Winter Care for Reptiles

Do you have a pet snake, lizard, or turtle? If you live in a cold climate, you’ll need to take extra precautions with your pet in winter. Reptiles are very sensitive to temperatures, and can get quite sick if they get too cold! A Pickerington, OH vet discusses winter reptile care below.

Heat

Keeping your pet warm is going to be your biggest concern. You’ll need high-quality thermostat and thermometers to keep the tank at the proper temperatures. (Tip: temperature guns are helpful for this.) You may also need to supplement your main heat source. Heat lamps can be very helpful for this. Warming stones work, but can be a burn risk. Under-tank heating is a safer option. If you have a turtle or another water-loving pet, you may also need to add water heaters to their pool. Ask your vet for more information.

Backup Heat

A power loss in winter isn’t fun for anyone, but it can be disastrous to a reptile. Make sure you have a backup source ready. A designated generator is your best bet. You don’t need a large one if it’s only going to power one tank. Other options include hand warmers, hot water bottles, and heated bags (or socks) of dry rice.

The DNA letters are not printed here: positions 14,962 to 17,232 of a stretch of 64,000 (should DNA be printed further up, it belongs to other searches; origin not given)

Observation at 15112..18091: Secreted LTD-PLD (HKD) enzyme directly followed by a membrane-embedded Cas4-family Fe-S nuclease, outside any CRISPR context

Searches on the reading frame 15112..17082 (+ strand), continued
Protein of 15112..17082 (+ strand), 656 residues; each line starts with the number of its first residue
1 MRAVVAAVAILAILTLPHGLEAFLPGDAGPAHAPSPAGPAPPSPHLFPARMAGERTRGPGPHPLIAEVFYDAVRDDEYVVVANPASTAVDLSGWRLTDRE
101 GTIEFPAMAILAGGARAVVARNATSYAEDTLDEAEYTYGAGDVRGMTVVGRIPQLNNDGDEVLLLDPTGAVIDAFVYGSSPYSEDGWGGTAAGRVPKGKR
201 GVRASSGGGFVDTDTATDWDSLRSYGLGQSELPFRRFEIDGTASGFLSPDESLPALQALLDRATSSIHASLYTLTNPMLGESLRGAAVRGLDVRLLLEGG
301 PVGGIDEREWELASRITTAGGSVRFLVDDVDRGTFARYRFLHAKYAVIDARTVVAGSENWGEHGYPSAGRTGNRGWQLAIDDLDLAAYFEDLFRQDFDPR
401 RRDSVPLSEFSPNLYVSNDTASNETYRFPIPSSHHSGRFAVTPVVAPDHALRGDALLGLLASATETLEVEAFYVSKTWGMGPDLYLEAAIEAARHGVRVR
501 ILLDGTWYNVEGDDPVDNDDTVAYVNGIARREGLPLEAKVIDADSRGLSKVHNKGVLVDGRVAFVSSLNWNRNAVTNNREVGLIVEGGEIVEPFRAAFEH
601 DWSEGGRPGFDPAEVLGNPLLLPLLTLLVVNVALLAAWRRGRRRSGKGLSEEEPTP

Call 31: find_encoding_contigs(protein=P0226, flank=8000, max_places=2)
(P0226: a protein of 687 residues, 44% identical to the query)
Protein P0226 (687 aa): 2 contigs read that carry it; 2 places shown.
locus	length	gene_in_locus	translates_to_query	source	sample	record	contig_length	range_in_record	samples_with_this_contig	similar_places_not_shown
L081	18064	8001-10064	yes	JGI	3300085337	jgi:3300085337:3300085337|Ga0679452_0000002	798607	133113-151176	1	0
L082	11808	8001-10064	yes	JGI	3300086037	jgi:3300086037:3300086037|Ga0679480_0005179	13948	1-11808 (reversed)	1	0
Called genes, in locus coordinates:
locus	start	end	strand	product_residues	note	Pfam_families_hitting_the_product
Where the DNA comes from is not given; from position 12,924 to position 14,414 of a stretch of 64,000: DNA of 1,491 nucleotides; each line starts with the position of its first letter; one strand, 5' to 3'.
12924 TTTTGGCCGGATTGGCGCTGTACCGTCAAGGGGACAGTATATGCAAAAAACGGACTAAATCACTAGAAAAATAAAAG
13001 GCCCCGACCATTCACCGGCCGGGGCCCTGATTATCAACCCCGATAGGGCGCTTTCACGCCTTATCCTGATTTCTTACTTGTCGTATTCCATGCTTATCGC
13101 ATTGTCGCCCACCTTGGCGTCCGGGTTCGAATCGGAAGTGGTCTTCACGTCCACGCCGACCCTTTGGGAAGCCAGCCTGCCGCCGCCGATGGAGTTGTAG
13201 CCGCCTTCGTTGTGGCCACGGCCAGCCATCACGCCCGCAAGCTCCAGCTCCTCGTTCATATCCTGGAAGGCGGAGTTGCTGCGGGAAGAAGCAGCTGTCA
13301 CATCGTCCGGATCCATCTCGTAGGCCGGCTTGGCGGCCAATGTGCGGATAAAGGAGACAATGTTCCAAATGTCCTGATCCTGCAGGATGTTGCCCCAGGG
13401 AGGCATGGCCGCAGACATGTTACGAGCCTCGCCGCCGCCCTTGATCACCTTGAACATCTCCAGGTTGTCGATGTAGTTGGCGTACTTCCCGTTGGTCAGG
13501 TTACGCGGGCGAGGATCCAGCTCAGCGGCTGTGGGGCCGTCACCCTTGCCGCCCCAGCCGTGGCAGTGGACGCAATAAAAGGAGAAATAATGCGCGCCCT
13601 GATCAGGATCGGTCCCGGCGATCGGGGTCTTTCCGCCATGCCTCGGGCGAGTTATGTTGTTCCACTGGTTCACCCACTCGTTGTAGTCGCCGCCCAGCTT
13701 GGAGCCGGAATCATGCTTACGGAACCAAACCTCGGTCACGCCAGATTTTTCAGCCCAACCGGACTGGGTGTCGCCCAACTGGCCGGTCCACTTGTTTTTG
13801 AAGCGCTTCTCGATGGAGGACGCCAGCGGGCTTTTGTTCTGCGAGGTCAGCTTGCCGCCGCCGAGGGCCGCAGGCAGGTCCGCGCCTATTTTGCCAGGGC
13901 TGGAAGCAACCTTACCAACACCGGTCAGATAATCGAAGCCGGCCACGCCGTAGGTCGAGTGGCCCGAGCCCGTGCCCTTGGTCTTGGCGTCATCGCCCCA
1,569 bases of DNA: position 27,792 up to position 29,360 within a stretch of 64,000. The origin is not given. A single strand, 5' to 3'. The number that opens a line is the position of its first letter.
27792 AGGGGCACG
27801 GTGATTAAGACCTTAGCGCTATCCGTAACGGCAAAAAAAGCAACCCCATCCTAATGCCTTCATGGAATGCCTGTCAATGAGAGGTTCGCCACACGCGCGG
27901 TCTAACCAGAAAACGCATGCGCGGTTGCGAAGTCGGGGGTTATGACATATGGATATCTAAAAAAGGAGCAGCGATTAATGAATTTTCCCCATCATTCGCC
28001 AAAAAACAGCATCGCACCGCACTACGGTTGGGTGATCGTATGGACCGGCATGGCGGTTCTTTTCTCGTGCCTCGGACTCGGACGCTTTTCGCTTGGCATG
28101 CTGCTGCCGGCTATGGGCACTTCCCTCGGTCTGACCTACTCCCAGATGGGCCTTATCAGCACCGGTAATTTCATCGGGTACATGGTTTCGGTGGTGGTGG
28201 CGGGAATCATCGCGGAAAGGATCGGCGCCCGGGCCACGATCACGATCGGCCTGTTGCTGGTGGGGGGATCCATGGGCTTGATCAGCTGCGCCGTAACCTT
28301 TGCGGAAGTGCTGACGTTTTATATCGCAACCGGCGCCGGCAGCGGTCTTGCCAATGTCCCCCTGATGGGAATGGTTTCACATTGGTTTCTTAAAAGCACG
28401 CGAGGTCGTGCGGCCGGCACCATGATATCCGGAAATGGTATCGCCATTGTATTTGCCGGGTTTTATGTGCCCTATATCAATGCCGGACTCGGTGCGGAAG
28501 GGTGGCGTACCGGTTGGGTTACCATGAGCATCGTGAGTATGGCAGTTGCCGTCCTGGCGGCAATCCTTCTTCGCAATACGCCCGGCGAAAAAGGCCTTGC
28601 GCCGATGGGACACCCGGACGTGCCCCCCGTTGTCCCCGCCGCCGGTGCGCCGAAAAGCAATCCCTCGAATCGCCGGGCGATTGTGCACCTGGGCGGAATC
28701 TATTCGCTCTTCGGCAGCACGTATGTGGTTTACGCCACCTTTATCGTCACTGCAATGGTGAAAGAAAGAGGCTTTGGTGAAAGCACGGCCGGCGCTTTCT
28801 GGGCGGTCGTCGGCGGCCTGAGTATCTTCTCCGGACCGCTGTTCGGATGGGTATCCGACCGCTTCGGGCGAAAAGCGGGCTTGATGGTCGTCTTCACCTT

Moisture

Many reptiles need a certain level of humidity, both for hydration and shedding. Winter air can cause their skin to dry out, which increases the risk of dehydration. If your air is really dry, mist your pet frequently. You can also let your little buddy soak in a bowl of shallow water. Just make sure the water isn’t too cold! 

Hibernation

Many reptiles will go into hibernation if they get too cold. Some pet owners encourage this, likely assuming that all natural behaviors are healthy behaviors. However, hibernation is actually a stress response. It can be harmful to your pet’s metabolism, digestion, and immunity. Ideally, reptiles should not notice any change with the seasons.

Light

Most reptiles require UV light, which helps them produce vitamin D and absorb phosphorus and calcium. In summer, you may be able to bring your pet outdoors sometimes. In winter, that light will be entirely artificial. Your little buddy’s lamp should be set on a timed cycle. Remember to change the bulbs regularly! Ask your vet for specific advice.

As your Pickerington, OH veterinary clinic, we’re here to help. Call us anytime!

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